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Of Being Wang LU
Rates of Extinction (2016) [12:35] Misato MOCHIZUKI (b. 1969)
Moebius-Ring (2003) [12:34] Emily PRAETORIUS
Of Being (2018) [23:40]
Ning Yu (piano)
Recording details not given NEW FOCUS RECORDINGS FCR242 [48:49]
Pianist Ning Yu is a force to be reckoned with in the modern music scene, appearing in concerts all over the world and having given world premieres by composers such as Tristan Murail, Steve Reich and Terry Riley, performing with ensembles such as Bang on A Can All- Stars, ICE and the Talea Ensemble, Signal Ensemble, and as a member of the piano/percussion quartet Yarn/Wire. This is her first solo recording, and a very intriguing one it is.
Wang Lu’s Rates of Extinction is structured in five contrasting movements. The title is graphically explored in the music, as it “starts from the idea of using gradually decreasing and decelerating polyrhythmic layers and simple tempo/pulse motives to represent the heart rates of different animals that went extinct around 2015.” There is a duality here, in a “sorrowful, almost lament-like irreversible winding down process of precious life”, but in music that at the same time “celebrates an imagined eternal freedom through the blossoming of pianistic virtuosity.” Some of the passages are almost dance-like, with a feeling of urgent abandon, while elsewhere there is a feeling of mystery, those heart rates explored in repeated notes with quasi-tonal rhythmic relationships setting up a feeling of impressionistic openness and endless cadence.
Moebius-Ring by Misato Mochizuki sets up a musical representation of that well-known paradox of a ribbon that folds back on itself, allowing a viewpoint from the front to the back of the ring while always remaining on only one side of the ribbon. The music here is “a sequence of variations based on repetitive pulsations. In each cycle, the piano tries to escape these pulsations, but invariably they return, as in an experience of ‘déjà vu’ or a prophetic dream.” These ‘escapes’ are a clever way of giving substance to something which is otherwise quite Ligeti-like in its explorations of repeated notes. The spirit of Ligeti is indeed evoked in those scales just beyond the 5-minute mark. There is plenty to get your teeth into with this substantial work, with passages that use overtones on the strings, extremes of range and some excellent uses of the low register. The obsessive feel of the piece is retained even while the tempo is relaxed as the work progresses, and there is an intensity of energy which keeps you engrossed. The final two minutes might arguably be a coda, but you always have the feeling the material is being constantly renewed and transformed, the final gesture almost a challenge for the music to continue beyond its allotted duration.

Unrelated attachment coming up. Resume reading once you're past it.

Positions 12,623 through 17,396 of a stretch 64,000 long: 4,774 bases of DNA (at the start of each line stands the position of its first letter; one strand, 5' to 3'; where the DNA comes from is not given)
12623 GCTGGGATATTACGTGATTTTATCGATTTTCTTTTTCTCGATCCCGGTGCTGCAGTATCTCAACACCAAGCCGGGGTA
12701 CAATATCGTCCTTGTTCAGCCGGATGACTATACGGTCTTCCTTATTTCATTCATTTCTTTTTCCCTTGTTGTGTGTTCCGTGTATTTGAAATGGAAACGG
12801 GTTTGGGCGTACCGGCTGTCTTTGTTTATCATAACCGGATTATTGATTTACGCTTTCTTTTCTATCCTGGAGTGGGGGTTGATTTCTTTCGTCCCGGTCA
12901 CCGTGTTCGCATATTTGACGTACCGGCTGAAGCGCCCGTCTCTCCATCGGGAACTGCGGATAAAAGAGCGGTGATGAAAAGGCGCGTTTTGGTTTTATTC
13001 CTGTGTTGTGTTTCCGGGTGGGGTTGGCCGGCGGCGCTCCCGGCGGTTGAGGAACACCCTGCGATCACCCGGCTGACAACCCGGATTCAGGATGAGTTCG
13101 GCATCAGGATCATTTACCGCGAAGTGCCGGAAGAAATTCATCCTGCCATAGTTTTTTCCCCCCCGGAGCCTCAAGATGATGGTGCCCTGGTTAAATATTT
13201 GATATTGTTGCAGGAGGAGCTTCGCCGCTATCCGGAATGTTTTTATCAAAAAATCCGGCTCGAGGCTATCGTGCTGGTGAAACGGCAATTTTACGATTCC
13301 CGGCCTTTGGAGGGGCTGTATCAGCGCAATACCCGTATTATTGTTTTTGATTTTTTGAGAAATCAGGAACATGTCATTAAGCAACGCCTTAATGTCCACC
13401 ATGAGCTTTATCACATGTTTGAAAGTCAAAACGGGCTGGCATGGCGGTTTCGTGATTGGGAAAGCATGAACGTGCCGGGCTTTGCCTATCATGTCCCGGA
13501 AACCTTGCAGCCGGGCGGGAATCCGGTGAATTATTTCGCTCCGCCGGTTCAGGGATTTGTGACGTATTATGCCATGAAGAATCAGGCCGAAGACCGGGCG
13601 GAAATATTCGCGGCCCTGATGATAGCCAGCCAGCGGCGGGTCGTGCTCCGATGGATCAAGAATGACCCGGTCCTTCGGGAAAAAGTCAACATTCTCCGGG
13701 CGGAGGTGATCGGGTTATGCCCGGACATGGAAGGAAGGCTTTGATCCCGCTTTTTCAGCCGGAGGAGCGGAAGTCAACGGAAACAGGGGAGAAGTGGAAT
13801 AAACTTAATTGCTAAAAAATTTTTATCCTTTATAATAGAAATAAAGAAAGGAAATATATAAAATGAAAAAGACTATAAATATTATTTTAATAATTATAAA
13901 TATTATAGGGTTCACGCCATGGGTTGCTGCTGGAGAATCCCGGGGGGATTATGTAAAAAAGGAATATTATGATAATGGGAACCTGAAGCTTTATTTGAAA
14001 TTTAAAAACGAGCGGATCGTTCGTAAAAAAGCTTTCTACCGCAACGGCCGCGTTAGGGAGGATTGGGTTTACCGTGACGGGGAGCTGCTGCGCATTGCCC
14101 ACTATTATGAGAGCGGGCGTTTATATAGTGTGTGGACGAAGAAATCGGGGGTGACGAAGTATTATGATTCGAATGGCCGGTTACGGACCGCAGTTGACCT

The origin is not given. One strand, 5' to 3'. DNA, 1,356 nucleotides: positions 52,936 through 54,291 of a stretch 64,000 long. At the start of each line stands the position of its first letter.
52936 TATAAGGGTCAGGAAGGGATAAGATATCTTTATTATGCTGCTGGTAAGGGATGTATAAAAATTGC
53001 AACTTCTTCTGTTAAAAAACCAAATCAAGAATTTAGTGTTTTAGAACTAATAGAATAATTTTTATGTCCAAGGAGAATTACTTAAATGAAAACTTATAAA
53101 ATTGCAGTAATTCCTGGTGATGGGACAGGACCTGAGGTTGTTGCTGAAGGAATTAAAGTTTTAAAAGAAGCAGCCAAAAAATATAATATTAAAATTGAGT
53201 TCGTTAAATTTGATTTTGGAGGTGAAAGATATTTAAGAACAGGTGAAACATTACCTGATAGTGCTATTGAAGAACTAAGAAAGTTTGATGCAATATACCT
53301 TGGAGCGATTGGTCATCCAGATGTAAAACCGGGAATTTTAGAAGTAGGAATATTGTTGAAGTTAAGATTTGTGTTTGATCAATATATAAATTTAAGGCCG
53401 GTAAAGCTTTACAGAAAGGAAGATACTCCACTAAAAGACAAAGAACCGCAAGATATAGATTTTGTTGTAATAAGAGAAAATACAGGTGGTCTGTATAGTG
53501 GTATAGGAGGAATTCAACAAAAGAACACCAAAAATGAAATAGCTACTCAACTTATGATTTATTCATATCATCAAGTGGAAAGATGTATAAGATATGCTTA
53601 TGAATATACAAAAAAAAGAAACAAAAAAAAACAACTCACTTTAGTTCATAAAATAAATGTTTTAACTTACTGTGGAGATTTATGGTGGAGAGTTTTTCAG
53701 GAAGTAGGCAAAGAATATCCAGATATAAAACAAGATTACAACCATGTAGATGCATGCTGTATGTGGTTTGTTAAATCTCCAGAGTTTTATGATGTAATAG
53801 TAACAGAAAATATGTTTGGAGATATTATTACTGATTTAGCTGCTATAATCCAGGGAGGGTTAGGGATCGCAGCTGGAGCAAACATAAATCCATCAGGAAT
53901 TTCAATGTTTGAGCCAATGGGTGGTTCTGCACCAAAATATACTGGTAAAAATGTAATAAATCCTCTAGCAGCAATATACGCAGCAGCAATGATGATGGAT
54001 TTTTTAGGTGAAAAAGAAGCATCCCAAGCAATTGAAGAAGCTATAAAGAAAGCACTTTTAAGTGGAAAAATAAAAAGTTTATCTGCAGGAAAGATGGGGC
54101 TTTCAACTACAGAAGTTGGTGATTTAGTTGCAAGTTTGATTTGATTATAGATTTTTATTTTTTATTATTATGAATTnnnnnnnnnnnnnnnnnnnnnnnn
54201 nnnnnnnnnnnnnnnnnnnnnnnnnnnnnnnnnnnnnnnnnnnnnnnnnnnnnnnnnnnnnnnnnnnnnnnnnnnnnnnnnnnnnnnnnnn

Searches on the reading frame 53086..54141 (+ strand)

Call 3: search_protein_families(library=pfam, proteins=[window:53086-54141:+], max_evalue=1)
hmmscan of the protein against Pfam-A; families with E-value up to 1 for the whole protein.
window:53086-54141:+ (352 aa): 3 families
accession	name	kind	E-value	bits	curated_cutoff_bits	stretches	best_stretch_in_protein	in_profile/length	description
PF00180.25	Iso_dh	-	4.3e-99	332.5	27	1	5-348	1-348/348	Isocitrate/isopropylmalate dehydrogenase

Emily Praetorius’s Of Being takes its title from Virginia Woolf’s ‘moments of being,’ “a concept described in her essay, ‘A Sketch of the Past,’ as sudden moments, or ‘blows,’ of experience[s] [that] uncover ‘a token of some real thing behind appearances.’” These ‘moments’ point towards patterns of the “interconnectedness of all things” just beneath the surface of ordinary life. The music uses a variety of “fairly minimal” materials, pianistic techniques and sonorities “in an attempt to continually focus the listener's attention on the fleeting moment of the present—a moment of suspended time, just before your memory influences the present and you begin to anticipate the future.” This might suggest something more insubstantial than what you actually hear, which is a fascinating meeting between abstraction and allusive musical semantics. The first movement is quite a busy affair, contrasting with the George Crumb-esque working of the strings inside the piano to create magical effects. The third of four movements is the shortest at just under three minutes, but it is no scherzo, with descending note patterns setting up a poetic space that grows in intensity and darkness before retreating into its own shadows. The final movement made me think of fragmented Beethoven with its building of a considerable structure with really minimal means: a sometimes four-note repeated motif, occasional low chords… “Past memory and present experience combine, working simultaneously to create an expectation of the future—a state of mind characterized by the consciousness of the flowing of time.”
This is indeed a fascinating recital of some intriguing and rewarding contemporary music. It is of course superbly performed, and the recording is excellent. The CD comes in a minimalist sleeve with notes inside its gatefold which will have you looking for your reading glasses, but you won’t need more than that to set in motion the vibrations of your imagination.